The history of the Pentagon papers was not unknown to me when I started reading this young adult non-fiction book by Steve Sheinkin, however I had never approached it from Daniel Ellsberg's perspective -- his point of view. I'd studied the Pentagon Papers in college, in a history of journalism class that honestly focused more on the NY Times and Washington Post than anything Ellsberg did.
Wow, not only did I learn quite a bit, but it really is demonstrative of how a change in POV can radically change how history is perceived.
Ellsberg is the hawk-political-analyst turned-dove who "leaked" the Pentagon Papers, a 1,000+ page study of the history of four American presidents' involvement in the Vietnam War, to newspapers around the US over a two-week period in 1971, before being arrested for leaking classified, top-secret government documents.
The contents of the study are never in question. It's a breathtakingly honest appraisal of the efforts to hush up or obfuscate American participation in the war and in fact, American efforts to prolong the war in order to safeguard four presidents from electoral negative opinion and getting voted out of office, i.e. no president wanted to be know as the one who pulled out and "lost the war."
What I had never heard was Ellsberg's side of how it happened, and that really opened my eyes. I had learned of it when I was a journalist, and studied the legal ramifications of the case against Ellsberg in college, but I had no idea the reporter who is credited with publishing the first installment of the Papers, Neil Sheehan, essentially stole the Papers from Ellsberg. Sheehan had a copy of the key to the apartment where Ellsberg was keeping them, but Sheehan took them without Ellsberg's permission on a weekend when Sheehan knew Ellsberg would be away, and made photocopies of them. Ellsberg was allowing Sheehan and colleagues to make notes as they read, not copy the Papers on a photocopier.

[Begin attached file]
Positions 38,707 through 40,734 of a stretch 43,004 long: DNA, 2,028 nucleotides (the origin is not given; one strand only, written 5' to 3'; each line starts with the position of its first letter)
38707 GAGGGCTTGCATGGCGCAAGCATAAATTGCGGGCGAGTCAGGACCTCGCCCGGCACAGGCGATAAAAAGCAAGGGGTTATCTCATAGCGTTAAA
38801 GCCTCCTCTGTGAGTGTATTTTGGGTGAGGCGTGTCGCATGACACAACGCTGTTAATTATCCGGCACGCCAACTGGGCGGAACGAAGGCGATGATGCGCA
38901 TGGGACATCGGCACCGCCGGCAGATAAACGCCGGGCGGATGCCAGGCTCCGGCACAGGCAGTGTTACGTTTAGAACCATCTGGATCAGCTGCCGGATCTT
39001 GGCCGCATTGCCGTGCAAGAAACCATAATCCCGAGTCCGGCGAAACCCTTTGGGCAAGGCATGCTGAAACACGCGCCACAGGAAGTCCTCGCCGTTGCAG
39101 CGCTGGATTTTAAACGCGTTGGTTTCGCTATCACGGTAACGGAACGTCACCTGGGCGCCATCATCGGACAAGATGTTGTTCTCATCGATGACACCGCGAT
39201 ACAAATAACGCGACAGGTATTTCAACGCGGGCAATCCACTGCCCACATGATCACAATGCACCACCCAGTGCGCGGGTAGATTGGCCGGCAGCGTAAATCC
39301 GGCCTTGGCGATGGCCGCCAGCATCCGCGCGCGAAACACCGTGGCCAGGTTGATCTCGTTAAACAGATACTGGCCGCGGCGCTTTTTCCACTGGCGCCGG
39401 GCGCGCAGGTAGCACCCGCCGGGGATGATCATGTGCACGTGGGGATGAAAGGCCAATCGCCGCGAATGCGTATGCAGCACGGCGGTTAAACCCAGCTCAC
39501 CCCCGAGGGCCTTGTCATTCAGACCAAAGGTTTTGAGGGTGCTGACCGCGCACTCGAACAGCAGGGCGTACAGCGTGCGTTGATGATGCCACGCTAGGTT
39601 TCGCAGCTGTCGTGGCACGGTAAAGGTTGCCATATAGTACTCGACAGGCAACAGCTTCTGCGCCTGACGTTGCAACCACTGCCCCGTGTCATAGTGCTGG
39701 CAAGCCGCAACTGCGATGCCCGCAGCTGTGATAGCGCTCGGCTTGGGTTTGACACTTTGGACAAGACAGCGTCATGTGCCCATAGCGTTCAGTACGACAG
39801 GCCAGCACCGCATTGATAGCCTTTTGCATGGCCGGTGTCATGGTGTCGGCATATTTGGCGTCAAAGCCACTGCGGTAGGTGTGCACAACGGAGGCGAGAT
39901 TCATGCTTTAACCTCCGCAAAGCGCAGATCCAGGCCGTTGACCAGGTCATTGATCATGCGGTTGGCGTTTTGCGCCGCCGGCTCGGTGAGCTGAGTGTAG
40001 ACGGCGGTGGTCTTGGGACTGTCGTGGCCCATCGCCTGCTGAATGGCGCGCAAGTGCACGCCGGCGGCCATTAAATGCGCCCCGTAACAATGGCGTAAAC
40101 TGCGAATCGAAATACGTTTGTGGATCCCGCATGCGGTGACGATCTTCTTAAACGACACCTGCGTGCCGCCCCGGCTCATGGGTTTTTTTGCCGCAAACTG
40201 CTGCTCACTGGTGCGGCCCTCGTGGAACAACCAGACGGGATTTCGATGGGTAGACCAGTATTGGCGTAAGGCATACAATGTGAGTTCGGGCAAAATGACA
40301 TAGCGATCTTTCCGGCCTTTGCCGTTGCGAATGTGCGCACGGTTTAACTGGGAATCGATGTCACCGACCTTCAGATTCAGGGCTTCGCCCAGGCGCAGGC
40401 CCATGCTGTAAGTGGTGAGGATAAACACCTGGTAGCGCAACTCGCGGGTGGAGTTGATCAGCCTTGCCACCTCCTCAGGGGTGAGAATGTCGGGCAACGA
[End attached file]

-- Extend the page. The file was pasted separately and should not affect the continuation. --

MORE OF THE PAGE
For some reason, that fact had been overlooked or glossed over in my previous dives into this case, and this time, it really stuck with me. I'm a former journalist, on a local scale, never national, but I'd have to think long and hard before essentially stealing something from a source. I'm not saying I wouldn't come to the same conclusion Sheehan and his editors at the NYT came to, that they needed to make copies of their own, but it would definitely have thrown me for an ethical spin, at least initially.
It has pre-reading activities that explore Containment and Domino Theories popular at the time; 14 discussion questions; 38 political terms with the pages the words appear, 6 geography terms, and 24 other general vocabulary terms, with pages; an examination of Lyndon Johnson's Gulf of Tonkin speech; examinations of Vietnam war songs and pictures; and other online sources of information (but check the links -- they're getting old by now and may no longer work).